“This election has given us two messages: First, there remains majority in the center for a strong Europe, and that is crucial for stability," von der Leyen said. "But it is also true that the extremes on the left and on the right have gained support, and this is why the result comes with great responsibility for the parties in the center.”

She added: “The world around us is in turmoil. Forces from the outside and the inside are trying to destabilize our societies, and they are trying to weaken Europe. We will never let that happen.”


But it remains possible that von der Leyen and her EPP may be interested in working with the far right in some policy areas, such as slowing down the Green Deal climate package and taking more steps to stop the flow of migrants into the EU.

In the run-up to the election, von der Leyen came under heavy criticism for remaining open to work with far-right Italian Prime Minister Giorgia Meloni and her European Conservatives and Reformists group in the European Parliament.

With this election, Meloni and Le Pen consolidated their positions as the leaders of Europe's far-right movement. As a whole, radical-right parties will hold about a quarter of the seats in the European Parliament, though it remains unlikely that this fragmented side of the political spectrum will be able bridge differences to form a single bloc. Radical-right parties made gains in 21 of the EU's 27 nations.

In Italy, Meloni's Brothers of Italy won with 28.8% of the vote, giving them 24 seats in the European Parliament. It was a strong showing for Meloni, though she had hoped to reach 30%, and it strengthened her hand in exerting influence on EU affairs.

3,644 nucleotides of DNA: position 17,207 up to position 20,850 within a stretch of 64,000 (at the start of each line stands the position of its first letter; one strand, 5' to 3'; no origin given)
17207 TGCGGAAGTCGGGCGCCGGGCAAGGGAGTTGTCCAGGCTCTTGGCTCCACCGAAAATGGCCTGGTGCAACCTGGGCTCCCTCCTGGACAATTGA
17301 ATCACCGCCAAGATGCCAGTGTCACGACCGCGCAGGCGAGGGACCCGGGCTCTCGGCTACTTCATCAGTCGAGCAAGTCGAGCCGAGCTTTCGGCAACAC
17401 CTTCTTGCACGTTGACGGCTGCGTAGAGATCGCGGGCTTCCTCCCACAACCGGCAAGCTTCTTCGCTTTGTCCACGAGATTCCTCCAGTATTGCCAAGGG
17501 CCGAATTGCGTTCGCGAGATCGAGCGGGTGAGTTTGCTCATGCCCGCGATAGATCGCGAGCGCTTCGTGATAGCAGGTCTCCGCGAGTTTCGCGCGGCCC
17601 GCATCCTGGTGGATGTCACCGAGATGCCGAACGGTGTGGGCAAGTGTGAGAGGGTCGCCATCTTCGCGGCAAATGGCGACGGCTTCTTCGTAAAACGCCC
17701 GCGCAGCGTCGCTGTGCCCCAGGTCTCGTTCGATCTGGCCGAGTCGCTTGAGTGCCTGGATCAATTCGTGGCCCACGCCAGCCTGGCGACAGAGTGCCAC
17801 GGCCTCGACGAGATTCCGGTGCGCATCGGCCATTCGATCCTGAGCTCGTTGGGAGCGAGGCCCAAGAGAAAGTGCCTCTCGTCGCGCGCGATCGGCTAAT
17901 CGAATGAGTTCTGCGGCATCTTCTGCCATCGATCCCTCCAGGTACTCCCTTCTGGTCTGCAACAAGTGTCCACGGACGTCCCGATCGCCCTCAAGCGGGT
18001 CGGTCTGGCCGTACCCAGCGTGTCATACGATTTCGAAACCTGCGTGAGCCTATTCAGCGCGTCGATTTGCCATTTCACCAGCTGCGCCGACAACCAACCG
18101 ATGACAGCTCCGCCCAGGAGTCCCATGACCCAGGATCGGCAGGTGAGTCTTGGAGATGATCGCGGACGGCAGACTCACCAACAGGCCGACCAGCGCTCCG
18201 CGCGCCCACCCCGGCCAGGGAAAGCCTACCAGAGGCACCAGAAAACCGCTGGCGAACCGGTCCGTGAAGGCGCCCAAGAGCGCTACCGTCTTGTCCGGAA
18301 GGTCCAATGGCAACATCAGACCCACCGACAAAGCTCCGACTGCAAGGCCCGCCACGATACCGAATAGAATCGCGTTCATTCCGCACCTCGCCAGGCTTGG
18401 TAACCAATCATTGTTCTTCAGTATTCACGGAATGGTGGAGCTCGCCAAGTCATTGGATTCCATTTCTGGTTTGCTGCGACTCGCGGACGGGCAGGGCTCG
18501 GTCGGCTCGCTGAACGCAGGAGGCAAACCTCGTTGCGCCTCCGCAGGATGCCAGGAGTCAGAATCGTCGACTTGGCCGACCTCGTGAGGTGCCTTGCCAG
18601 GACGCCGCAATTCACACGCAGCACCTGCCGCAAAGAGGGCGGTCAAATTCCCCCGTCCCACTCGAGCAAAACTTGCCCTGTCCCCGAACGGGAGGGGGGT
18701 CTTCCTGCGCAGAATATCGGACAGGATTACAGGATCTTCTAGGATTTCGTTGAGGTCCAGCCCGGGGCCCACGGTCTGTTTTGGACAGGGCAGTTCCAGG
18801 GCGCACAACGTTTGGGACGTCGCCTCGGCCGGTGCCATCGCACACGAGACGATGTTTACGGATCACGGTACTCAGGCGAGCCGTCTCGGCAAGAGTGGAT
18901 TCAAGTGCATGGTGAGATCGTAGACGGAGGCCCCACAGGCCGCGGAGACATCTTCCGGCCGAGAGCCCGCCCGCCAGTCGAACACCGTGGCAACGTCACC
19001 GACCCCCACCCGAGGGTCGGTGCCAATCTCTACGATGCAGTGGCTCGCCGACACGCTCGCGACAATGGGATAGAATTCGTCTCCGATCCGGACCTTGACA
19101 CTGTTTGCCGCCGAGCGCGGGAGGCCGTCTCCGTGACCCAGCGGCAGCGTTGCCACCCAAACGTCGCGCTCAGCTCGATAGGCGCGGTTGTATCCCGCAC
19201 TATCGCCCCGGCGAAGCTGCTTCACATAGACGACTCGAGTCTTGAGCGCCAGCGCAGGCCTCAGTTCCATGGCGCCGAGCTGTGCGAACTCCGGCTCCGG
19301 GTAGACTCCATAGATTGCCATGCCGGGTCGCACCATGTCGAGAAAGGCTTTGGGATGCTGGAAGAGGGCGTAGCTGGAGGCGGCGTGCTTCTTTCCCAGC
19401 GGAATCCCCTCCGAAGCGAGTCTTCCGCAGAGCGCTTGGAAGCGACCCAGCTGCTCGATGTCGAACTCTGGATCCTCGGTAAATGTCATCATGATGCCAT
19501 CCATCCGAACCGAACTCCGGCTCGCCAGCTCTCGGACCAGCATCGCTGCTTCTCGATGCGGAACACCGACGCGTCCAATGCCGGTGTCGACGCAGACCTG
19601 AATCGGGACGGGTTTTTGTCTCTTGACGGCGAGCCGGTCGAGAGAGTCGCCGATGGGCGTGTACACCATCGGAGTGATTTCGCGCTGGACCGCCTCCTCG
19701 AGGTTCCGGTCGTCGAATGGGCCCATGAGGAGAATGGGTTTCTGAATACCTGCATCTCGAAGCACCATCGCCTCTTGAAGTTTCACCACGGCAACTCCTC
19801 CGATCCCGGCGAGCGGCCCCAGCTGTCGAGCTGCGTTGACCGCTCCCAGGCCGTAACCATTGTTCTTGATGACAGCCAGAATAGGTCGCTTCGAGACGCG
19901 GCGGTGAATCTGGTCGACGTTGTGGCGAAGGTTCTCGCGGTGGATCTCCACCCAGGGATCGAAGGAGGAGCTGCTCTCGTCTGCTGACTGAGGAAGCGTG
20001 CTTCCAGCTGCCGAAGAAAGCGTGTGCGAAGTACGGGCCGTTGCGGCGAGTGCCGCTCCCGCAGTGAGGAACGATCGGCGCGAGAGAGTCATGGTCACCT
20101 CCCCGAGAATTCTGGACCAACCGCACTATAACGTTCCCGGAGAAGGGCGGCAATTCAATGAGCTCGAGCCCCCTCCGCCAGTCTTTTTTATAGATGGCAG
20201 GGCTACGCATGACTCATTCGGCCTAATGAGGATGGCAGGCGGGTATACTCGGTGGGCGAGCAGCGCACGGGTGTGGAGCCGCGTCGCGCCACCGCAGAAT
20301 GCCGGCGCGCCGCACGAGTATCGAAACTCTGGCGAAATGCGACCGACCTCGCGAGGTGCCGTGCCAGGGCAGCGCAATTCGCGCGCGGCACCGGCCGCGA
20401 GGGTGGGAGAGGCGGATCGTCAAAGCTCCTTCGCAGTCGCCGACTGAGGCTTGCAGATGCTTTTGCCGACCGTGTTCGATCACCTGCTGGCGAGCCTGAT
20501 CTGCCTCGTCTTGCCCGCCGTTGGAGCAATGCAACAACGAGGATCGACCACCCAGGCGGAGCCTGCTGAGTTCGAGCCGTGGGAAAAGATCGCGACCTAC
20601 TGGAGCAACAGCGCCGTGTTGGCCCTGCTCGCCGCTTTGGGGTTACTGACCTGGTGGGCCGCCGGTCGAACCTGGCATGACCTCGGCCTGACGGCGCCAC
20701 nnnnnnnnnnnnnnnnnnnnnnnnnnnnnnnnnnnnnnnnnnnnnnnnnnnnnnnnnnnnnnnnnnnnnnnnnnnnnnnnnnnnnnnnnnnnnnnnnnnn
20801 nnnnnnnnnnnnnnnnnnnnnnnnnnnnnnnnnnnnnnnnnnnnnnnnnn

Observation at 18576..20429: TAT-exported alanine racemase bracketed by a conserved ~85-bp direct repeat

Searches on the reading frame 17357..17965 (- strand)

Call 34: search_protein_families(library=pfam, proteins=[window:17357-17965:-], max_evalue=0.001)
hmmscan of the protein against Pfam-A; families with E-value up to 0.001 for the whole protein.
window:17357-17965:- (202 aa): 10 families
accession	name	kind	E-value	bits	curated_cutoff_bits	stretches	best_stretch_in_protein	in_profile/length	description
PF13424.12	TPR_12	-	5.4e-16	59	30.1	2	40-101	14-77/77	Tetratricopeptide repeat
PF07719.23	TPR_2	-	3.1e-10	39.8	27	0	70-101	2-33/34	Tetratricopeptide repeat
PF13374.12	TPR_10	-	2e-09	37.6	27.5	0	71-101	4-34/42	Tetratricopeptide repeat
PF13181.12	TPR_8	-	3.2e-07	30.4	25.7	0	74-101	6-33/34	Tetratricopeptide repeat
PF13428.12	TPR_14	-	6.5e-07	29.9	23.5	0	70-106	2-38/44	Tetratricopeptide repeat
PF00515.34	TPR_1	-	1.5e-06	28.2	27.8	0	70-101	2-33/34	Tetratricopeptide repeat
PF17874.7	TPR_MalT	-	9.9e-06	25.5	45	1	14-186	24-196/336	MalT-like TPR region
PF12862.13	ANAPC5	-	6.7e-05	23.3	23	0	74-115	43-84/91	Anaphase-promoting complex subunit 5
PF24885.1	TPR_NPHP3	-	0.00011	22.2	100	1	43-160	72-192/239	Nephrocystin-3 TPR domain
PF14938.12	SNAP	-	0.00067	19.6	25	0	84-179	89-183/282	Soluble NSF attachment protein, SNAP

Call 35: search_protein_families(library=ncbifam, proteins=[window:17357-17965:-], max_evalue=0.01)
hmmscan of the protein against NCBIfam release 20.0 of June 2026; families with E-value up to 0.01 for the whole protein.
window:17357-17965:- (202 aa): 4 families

In the European Parliament, Meloni's Conservatives and Reformists are the fourth-biggest party with 73 seats, four more than before.

But it was Le Pen's National Rally in France, led by Jordan Bardella, that proved to be the biggest far-right winner in Europe.

It won 31.4% of the vote, more than double Macron's liberals, and obtained 30 seats in the European Parliament, the most of any party in the EU. Only Germany's center-right Christian Democrats came close with 29 seats after they won the elections in Germany with about 30% of the vote.

The huge win for Le Pen gave her far-right bloc in the European Parliament, Identity and Democracy, a big boost. It will hold 58 seats, the fifth most in the parliament.

The far-right surge played out in Germany, too, where the Alternative for Germany, or AfD, received nearly 16% of the vote and 15 seats in the European Parliament.

This success came even after the party was embroiled in a number of scandals, including charges that Maximilian Krah, its top candidate for the European elections, was paid by Russia to spread Kremlin propaganda.

Shortly before the elections, Le Pen kicked the AfD out of the Identity and Democracy group when Krah said he would “never say that anyone who wore an SS uniform was automatically a criminal.” Krah was booted from the AfD's parliamentary delegation too, but he won a seat in the European Parliament regardless.

It remains possible that AfD will be allowed to rejoin Le Pen's group, which would make it as big as Meloni's Conservatives and Reformists.

Elsewhere, the far right won the election in Austria, where the Freedom Party edged out the center-right Austrian People's Party. In its first-ever European elections win, the Freedom Party took 25.7% of the vote.

In neighboring Hungary, far-right Prime Minister Viktor Orbán's Fidesz party won with 44.6% of the vote, but that was a poor result compared to past European elections. Orbán is facing a political challenge from Péter Magyar, a former insider turned rival who has accused the government of widespread corruption. Magyar's center-right party, Tisza, won 29.7% of the vote.